Carmelo Arden Quin

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Carmelo Arden Quin
Carmelo Arden Quin was an Uruguayan poet, political writer, painter, sculptor and co-founder of the international artistic movement Madí
Carmelo Arden Quin, Uruguayan poet, political writer, painter, sculptor and co-founder of the international artistic movement Madí
Carmelo Heriberto Alves

(1913-03-16)March 16, 1913
Died September 27, 2010(2010-09-27) (aged 97)
Nationality Uruguayan
Occupation Visual artist
Years active 1934-2010
Known for co-founder of Arte Madí movement in 1946

Carmelo Arden Quin ( Carmelo Heriberto Alves;16 March 1913 – 27 September 2010) was a Uruguayan artist.[1]


Before Arden moved to Buenos Aires during the early 1940s, he lived in Uruguay and Brazil. In 1946, he moved to Paris and returned to Argentina in 1955 for one year. In 1956, he moved indefinitely to Paris, where he died.[2] He was a poet, political writer, painter, sculptor and co-founder of the international artistic movement "Madí".[3]


Arden Quin's personal style is full of contrasting colors and geometric patterns. Some of the main characteristic concepts in Quin's work are the irregular shaped frames, his "formes galbées" these are an alternation of concave and convex forms mainly in wood work, plastique blanche which are highly polished enameled wood pieces, and the coplanals, those are a series of polygons forming a single piece that in some cases include moveable elements and sometimes remains static.[2]


His first painting, "Naturel Morte Cubiste" or "Cubist Still Life" was created in 1934. At the age of 21, he met his mentor, the Uruguayan sculptor Joaquín Torres García who was directlly influenced by Piet Mondrian and Michael Seufor.[4]

In 1946, before moving to Paris, Quin in collaboration with other artist and friends Martín Blaszko, Rhod Rothfuss, and Gyula Kosice,[2] launched the Madí movement. The movement's main characteristics are: irregular frames, movable and displacing architecture, pan interval music composition and invented poetic propositions.[further explanation needed][citation needed] Madí encompassed painting as well as design, sculpture, and architecture. Just as important as the art produced in the Madí movement was the aesthetic philosophy.[3]

Many artists have been members of this international artistic movement since the 1940s until today, including Rhod Rothfuss, Juan Bay, Esteban Eitler, Diyi Laañ, Valdo Wellington, Rodolfo Uricchio, Gyula Kosice, Nelly Esquivel, J. P. Delmonte, Maria Bresler, Abraham Linenberg, Éva Bányász,[5] Salvador Presta, Eduardo Sabelli, Nair Oliveira, Ana Maria Bay, Muñoz Cota, Jorge Rivera, Ricardo Humbert, Alberto Scopelliti, Lisl Steiner, Aldo Prior, Isa Muchnik, Ricardo Pereyra, Alberto Hidalgo, Grete Stern, Juan Carlos Paz, and Ramon Melgar.[2] In 1993, Arden Quin was included in the MOMA exhibit of "Latin American Artists of the twentieth Century". Several of Arden's pieces can be found at the MADI Museum in Dallas, Texas.[6]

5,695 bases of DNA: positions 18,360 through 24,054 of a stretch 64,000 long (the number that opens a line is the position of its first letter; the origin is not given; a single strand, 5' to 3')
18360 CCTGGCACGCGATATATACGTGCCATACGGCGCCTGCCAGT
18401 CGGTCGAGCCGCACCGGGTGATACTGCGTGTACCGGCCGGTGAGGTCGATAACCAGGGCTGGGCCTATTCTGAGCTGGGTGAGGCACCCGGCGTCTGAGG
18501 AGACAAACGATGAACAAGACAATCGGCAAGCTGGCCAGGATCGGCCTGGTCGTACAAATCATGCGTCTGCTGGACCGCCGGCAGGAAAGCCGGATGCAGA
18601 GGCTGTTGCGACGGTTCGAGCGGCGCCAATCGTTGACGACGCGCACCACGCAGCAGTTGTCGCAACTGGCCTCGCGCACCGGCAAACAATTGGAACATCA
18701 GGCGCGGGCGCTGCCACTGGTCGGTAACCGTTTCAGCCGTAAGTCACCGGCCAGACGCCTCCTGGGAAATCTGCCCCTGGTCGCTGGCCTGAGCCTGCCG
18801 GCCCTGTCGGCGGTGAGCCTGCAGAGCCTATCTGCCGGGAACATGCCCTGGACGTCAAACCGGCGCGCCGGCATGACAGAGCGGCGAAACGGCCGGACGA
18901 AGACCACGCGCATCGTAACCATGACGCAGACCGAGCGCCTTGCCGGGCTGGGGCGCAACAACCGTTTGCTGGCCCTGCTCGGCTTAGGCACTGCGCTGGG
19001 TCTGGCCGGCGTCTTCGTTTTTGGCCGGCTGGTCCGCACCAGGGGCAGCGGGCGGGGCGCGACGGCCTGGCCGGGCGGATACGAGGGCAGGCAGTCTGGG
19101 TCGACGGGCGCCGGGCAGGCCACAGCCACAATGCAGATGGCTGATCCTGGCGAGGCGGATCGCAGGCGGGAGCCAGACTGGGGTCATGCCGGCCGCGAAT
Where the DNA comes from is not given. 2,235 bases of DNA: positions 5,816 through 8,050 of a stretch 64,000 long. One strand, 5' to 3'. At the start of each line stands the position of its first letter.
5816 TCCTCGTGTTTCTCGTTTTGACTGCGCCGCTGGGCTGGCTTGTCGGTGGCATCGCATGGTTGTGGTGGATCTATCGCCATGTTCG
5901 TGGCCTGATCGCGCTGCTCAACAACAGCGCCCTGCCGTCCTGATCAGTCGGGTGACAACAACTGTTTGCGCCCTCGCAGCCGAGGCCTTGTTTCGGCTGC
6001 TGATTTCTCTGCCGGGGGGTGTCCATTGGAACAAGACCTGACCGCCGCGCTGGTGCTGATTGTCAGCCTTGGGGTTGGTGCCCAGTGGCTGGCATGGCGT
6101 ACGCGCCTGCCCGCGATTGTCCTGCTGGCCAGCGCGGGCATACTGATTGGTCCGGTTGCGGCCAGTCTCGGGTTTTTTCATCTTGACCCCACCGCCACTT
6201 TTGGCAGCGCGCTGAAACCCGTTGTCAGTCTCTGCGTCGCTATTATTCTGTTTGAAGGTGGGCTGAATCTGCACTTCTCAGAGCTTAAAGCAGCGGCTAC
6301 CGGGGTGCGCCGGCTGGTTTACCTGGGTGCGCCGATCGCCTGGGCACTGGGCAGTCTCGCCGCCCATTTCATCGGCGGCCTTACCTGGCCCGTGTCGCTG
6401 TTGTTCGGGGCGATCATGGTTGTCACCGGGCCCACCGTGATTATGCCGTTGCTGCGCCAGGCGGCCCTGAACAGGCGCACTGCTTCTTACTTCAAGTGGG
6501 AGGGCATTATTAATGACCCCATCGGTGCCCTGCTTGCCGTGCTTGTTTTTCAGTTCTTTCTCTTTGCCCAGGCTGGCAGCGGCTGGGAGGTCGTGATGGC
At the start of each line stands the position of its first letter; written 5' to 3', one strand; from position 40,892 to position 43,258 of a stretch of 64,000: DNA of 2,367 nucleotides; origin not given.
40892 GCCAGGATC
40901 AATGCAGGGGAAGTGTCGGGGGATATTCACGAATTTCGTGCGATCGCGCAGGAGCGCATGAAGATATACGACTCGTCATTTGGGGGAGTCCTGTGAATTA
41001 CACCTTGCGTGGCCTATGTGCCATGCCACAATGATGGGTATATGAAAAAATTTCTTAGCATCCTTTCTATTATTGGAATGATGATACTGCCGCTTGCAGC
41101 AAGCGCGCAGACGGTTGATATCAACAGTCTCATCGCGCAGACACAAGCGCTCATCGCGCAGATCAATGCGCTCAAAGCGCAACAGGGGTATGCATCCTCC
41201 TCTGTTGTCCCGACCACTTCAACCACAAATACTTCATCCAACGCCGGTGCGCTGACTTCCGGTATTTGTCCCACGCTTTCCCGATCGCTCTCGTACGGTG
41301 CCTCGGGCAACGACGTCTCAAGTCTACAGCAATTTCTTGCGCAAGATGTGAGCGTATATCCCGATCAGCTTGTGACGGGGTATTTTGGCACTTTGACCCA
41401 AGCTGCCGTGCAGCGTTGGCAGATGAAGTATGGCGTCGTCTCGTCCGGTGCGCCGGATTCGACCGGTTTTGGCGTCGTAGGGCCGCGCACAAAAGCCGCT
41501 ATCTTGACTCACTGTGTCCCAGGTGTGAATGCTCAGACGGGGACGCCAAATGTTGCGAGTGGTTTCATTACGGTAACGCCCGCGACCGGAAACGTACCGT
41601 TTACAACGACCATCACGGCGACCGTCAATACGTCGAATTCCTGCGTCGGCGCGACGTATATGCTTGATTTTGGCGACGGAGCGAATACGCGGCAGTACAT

Further reading

  • Santana, Raúl; Romeu Ordanza, Laura; Arden Quin, Sofía; Sagastizabal, Tencha (25 February 2014). Arden Quin: Retrospective Exhibition 1938 - 2009 (Includes chronology) (in English and Portuguese). Miami: Durban Segnini Gallery. ISBN 978-980-7582-02-5.
  • Bois, Yve-Alain (2001). Geometric Abstraction: Latin American Art from the Patricia Phelps de Cisneros Collection = Abstracción Geométrica: Arte Latinoamericano en la Coloección Patricia Phelps de Cisneros (Exhibition catalog) (in English and Spanish). New Haven, CT: Yale University Press. ISBN 978-0-300-08990-5. OCLC 298342818. – Exhibition at the Fogg Art Museum, Cambridge, MA, 3 March-4 November 2001


  1. ^ "Uruguayan artist Carmelo Arden Quin dies" (in Spanish). EL PAIS. Archived from the original on 2017-02-02.
  2. ^ a b c d Goodman Shelly. Carmelo Arden Quin: when art jumped out of its cage. The Madi Museum and Gallery, Dallas, Texas, February 2005
  3. ^ a b J.,, Sullivan, Edward. Making the Americas modern : hemispheric art, 1910-1960. London. ISBN 9781786271556. OCLC 993420136.
  4. ^ "Carmelo Arden Quin" (2009). Encyclopædia Britannica; retrieved 28 September 2009.
  5. ^ "Archived copy". Archived from the original on 28 April 2015. Retrieved 30 January 2017.CS1 maint: Archived copy as title (link)
  6. ^ Park, Andrew. "Madi: A New Museum Does Dallas Proud", Business Week, 14 April 2003.

External links

  • MADI (video)
  • MADI Universe. Interview in MADI art periodical
  • Ailleurs a poetry journal
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